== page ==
The U.S. oil-rig count rose by 21 to 659 in the latest week, reversing last week’s downturn, according to Baker Hughes Inc.
The number of U.S. oil-drilling rigs, which is a proxy for activity in the oil industry, had fallen sharply since oil prices headed south last year. They had ped for 29 straight weeks before rising for two weeks and then falling again last week. This is the largest increase seen yet this year. Previous increases were by 12 rigs and five rigs.
Oil prices fell nearly 60% from June 2014 to a six-year low in March, as soaring production from the U.S. and other countries overwhelmed global demand.
There are still about 59% fewer rigs working since a peak of 1,609 in October, though the pace of declines has slowed considerably recently. In late May, several U.S. shale-oil companies said they were ready to bring rigs back into service, setting up the first big test of their ability to quickly react to rising crude prices.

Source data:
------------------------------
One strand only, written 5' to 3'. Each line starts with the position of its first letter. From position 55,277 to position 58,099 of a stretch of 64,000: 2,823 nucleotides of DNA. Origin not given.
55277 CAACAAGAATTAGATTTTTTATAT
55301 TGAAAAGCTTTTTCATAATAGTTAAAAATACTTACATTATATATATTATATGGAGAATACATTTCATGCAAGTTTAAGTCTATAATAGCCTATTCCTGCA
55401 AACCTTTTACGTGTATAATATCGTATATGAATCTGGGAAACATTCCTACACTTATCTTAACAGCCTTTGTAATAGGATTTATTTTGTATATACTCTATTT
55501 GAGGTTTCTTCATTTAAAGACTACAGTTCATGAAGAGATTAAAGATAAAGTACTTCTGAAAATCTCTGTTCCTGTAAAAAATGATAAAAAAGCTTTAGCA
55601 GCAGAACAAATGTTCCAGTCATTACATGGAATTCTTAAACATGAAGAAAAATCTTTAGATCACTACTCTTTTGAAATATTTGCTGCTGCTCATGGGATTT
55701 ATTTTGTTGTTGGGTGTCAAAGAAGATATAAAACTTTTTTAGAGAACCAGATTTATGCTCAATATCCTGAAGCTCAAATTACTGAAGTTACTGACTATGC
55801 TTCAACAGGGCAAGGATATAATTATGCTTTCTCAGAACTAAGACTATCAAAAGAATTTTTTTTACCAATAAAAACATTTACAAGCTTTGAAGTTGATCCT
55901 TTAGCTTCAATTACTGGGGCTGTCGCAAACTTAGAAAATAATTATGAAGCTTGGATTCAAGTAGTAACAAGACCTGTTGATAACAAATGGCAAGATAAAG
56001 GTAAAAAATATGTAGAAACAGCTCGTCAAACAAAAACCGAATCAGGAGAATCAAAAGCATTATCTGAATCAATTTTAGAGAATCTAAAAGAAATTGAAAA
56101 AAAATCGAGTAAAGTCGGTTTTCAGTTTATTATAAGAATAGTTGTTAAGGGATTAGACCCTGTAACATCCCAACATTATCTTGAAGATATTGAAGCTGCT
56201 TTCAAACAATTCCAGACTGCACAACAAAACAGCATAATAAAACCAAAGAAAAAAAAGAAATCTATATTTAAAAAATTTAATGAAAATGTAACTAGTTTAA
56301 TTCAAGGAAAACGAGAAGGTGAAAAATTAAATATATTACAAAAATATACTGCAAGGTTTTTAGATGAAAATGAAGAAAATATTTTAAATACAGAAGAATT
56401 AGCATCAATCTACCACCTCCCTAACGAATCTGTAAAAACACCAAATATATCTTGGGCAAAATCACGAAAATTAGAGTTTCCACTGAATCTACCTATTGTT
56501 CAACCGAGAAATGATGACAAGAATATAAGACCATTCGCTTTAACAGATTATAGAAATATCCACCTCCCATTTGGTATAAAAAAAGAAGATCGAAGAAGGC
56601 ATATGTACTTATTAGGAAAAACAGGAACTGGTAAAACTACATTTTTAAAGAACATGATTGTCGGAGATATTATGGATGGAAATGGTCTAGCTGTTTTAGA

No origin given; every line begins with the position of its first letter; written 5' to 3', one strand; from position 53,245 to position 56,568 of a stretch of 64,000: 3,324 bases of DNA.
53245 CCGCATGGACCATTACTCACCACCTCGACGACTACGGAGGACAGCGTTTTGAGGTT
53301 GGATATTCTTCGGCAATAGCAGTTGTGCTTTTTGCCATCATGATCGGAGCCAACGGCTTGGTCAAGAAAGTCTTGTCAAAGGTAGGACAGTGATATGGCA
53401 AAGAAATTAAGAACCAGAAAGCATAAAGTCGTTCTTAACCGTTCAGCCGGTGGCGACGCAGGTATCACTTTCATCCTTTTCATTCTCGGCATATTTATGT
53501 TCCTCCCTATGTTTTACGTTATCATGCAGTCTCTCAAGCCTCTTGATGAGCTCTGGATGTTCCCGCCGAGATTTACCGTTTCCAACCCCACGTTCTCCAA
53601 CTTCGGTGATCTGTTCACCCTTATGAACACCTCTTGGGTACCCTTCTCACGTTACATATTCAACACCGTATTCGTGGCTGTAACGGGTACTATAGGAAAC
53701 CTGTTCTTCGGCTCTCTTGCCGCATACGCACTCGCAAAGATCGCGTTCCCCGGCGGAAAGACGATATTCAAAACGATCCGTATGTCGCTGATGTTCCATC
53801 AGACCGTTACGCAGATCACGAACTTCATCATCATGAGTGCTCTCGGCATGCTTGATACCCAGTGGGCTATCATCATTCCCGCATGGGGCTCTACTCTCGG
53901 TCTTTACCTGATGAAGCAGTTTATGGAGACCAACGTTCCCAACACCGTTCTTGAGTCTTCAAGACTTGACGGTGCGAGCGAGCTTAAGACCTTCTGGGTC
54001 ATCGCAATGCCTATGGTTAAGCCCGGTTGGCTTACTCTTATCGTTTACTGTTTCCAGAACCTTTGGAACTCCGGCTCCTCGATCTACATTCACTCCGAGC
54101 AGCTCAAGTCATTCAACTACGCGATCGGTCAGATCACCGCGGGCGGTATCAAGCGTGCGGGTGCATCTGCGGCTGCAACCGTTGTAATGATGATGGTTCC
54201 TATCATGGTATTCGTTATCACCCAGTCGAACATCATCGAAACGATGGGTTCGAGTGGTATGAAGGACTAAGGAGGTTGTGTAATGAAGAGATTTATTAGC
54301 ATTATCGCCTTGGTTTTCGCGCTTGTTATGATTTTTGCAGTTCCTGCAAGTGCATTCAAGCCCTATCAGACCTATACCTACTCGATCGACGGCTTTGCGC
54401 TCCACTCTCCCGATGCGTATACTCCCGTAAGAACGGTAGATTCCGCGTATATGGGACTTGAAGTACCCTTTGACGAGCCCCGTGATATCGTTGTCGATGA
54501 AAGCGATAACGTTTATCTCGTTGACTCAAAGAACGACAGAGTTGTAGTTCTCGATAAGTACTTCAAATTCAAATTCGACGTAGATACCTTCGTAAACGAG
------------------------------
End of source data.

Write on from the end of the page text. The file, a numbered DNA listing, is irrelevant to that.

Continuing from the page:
According to Baker Hughes, gas rigs were down by two to 216 this week.
The U.S. offshore rig count was unchanged at 31 in the latest week, though it is still off 29 from a year earlier.
For all rigs, including natural gas, the week’s increase was 19 to 876, which is down 1,007 rigs from the same period last year.